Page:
Let’s talk about graffiti. May Karp, a Toronto photographer, went around taking pictures of legally-produced murals and other outdoor graffiti art. Then she blew up the photos very large and displayed and sold them in a gallery show, without providing context or the names of the artists. To her shock and disappointment, the graffiti artists whose work she’d photographed were furious. They banded together and had her show shut down despite her protests that she just wanted to share their unique art with the world. The artists, it seemed, didn’t want to share their talent with the world. They wanted credit and fair pay. (Full story here.)
The really fun part is that this has happened before. A New York dentist collected graffiti photos into a book called “Tattooed Walls,” which also met with outrage from the artists. He also hadn’t thought to credit the artists involved or compensate them.
This is the kind of thing that very easily happens in development work. It’s the kind of blunder made by well-meaning Westerners, especially small NGOs and social entrepreneurs. It’s easy to come in, see a “problem,” and work to solve it instead of taking enough time to listen and learn the true situation. The thing is, though, you have to provide what people actually need. If Ms. Karp or Dr. Rosenstein had made contact with the graffiti artists and asked if they wanted to be part of their projects, they would never have run into trouble, because the artists would have told them no.
If you actually want to help, make it useful and don’t assume you know what useful is. Ms. Karp and Dr. Rosenstein were either too intimidated by graffiti culture to reach out to artists, or too arrogant to even remember their existence. Neither of these are attitudes that lead to useful work.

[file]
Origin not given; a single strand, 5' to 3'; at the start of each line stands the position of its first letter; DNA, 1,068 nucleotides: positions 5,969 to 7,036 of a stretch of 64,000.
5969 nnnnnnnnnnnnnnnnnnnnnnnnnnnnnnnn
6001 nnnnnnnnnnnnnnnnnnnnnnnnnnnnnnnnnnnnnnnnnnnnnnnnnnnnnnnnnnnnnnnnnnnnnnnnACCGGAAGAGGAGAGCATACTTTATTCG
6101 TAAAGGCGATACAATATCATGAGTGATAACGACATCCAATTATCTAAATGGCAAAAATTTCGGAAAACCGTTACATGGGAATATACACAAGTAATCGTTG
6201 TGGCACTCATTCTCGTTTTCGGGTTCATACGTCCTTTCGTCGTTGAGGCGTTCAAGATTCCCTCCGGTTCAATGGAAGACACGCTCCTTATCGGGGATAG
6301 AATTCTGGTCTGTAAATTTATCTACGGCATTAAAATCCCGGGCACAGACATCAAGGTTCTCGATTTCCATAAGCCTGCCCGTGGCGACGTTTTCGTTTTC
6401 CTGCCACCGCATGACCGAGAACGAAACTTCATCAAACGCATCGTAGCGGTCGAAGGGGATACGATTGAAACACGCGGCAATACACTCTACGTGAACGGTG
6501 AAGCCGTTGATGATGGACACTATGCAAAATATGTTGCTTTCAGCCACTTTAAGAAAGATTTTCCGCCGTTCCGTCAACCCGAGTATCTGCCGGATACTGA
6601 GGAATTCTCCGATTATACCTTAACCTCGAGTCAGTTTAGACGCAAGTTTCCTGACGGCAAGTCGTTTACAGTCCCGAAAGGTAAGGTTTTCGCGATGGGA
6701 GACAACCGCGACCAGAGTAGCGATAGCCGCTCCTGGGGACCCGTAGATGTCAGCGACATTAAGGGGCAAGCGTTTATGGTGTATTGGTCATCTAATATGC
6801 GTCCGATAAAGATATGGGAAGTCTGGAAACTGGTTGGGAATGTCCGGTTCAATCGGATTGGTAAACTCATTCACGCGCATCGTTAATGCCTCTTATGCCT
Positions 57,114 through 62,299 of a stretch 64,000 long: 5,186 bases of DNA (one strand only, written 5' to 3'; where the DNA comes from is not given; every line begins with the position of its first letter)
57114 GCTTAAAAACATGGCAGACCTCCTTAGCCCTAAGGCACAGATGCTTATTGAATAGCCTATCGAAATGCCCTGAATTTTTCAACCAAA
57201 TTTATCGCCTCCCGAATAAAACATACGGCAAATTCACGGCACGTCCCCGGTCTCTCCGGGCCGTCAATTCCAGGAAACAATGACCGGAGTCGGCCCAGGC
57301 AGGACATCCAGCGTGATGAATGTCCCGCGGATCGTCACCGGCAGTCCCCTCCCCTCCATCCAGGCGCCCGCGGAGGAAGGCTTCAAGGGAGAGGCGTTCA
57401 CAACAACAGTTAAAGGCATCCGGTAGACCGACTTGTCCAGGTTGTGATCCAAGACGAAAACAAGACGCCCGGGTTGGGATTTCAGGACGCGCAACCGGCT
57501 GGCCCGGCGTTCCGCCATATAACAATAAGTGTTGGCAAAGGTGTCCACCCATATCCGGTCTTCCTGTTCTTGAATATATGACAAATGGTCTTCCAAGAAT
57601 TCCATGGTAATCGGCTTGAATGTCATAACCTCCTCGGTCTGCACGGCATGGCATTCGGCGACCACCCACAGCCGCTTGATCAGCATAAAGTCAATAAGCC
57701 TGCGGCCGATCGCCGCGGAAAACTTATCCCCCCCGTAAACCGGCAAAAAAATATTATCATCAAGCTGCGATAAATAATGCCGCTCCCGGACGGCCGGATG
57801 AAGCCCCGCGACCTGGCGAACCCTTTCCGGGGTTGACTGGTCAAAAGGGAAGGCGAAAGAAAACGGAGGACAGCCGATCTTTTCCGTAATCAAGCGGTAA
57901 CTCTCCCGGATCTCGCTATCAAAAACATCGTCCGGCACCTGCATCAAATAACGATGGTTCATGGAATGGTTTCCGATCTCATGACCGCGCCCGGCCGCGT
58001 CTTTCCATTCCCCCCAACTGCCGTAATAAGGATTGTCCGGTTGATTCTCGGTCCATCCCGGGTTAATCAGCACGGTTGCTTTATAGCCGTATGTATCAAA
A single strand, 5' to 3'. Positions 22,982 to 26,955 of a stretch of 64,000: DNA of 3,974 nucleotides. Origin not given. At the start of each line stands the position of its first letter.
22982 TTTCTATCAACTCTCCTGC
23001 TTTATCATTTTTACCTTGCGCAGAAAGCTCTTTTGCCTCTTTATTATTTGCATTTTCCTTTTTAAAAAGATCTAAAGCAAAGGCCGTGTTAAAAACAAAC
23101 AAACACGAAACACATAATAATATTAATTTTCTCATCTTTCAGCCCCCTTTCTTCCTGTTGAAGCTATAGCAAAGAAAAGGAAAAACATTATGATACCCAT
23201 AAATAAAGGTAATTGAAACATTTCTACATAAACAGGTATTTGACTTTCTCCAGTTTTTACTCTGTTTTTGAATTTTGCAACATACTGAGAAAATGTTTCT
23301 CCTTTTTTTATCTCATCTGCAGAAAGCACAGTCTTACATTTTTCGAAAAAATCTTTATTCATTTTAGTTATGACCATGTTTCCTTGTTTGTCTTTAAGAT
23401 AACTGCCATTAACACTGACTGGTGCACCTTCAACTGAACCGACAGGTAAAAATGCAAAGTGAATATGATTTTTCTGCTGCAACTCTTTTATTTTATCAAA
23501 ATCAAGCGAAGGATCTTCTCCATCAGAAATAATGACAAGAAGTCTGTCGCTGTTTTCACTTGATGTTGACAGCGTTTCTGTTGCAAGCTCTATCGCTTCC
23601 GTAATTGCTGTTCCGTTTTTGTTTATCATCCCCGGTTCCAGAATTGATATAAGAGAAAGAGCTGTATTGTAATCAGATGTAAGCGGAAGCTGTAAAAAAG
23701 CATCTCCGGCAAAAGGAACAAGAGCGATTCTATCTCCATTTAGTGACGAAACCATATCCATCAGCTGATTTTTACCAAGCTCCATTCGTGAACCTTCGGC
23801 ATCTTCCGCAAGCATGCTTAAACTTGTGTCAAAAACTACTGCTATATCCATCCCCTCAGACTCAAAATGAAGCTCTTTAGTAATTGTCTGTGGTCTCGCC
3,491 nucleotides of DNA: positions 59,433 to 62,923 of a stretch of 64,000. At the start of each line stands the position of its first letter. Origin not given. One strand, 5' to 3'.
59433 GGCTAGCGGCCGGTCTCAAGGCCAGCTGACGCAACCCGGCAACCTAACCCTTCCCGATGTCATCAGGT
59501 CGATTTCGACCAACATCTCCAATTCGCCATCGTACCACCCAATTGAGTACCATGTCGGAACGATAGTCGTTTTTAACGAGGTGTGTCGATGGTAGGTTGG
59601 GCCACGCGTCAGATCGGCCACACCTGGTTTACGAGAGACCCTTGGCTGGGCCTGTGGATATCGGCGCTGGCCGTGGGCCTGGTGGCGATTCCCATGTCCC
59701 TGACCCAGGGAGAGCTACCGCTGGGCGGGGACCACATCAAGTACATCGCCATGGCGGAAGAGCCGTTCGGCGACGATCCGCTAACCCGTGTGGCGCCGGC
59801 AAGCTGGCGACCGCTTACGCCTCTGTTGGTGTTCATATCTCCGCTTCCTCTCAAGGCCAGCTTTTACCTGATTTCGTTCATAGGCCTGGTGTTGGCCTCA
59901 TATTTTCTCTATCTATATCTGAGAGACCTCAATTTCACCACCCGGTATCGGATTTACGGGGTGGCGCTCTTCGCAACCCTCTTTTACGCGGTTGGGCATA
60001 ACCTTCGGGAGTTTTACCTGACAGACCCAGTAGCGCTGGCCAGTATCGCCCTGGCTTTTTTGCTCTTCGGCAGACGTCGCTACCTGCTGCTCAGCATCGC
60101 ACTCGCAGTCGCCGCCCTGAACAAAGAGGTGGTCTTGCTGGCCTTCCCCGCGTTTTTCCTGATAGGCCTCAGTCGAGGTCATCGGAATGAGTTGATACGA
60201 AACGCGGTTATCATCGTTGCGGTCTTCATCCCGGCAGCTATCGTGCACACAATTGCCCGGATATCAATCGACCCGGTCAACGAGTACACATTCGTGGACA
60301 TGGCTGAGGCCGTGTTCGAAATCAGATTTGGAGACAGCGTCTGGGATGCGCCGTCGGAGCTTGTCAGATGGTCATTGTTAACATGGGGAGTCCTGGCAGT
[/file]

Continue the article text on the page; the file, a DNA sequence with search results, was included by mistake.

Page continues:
(Side note: I suspect them of both. Dr. Rosenstein said, “I wanted to bond with them and become friends with them,” but claimed he couldn’t locate the artists. Ms. Karp said she wanted to “preserve these amazing works from the outdoor elements, from the white-wash brigades, even from other artists who paint over them. It is now possible for artists who follow the principles of good art to come in from the outside and show their work on gallery walls.” Since many graffiti artists are shown in galleries, this was breathtaking condescension.)
It pretty much boils down to 1) asking people what they need and 2) getting real, quantitative and qualitative data about the situation. It takes some time and effort, but it’s not difficult to do, and it makes the difference between a city full of angry graffiti artists and a treasured labor of love. Once someone tried to talk to them, it became clear that the helpless marginalized artists that Karp and Rosenstein wanted to help and support were neither helpless nor marginalized.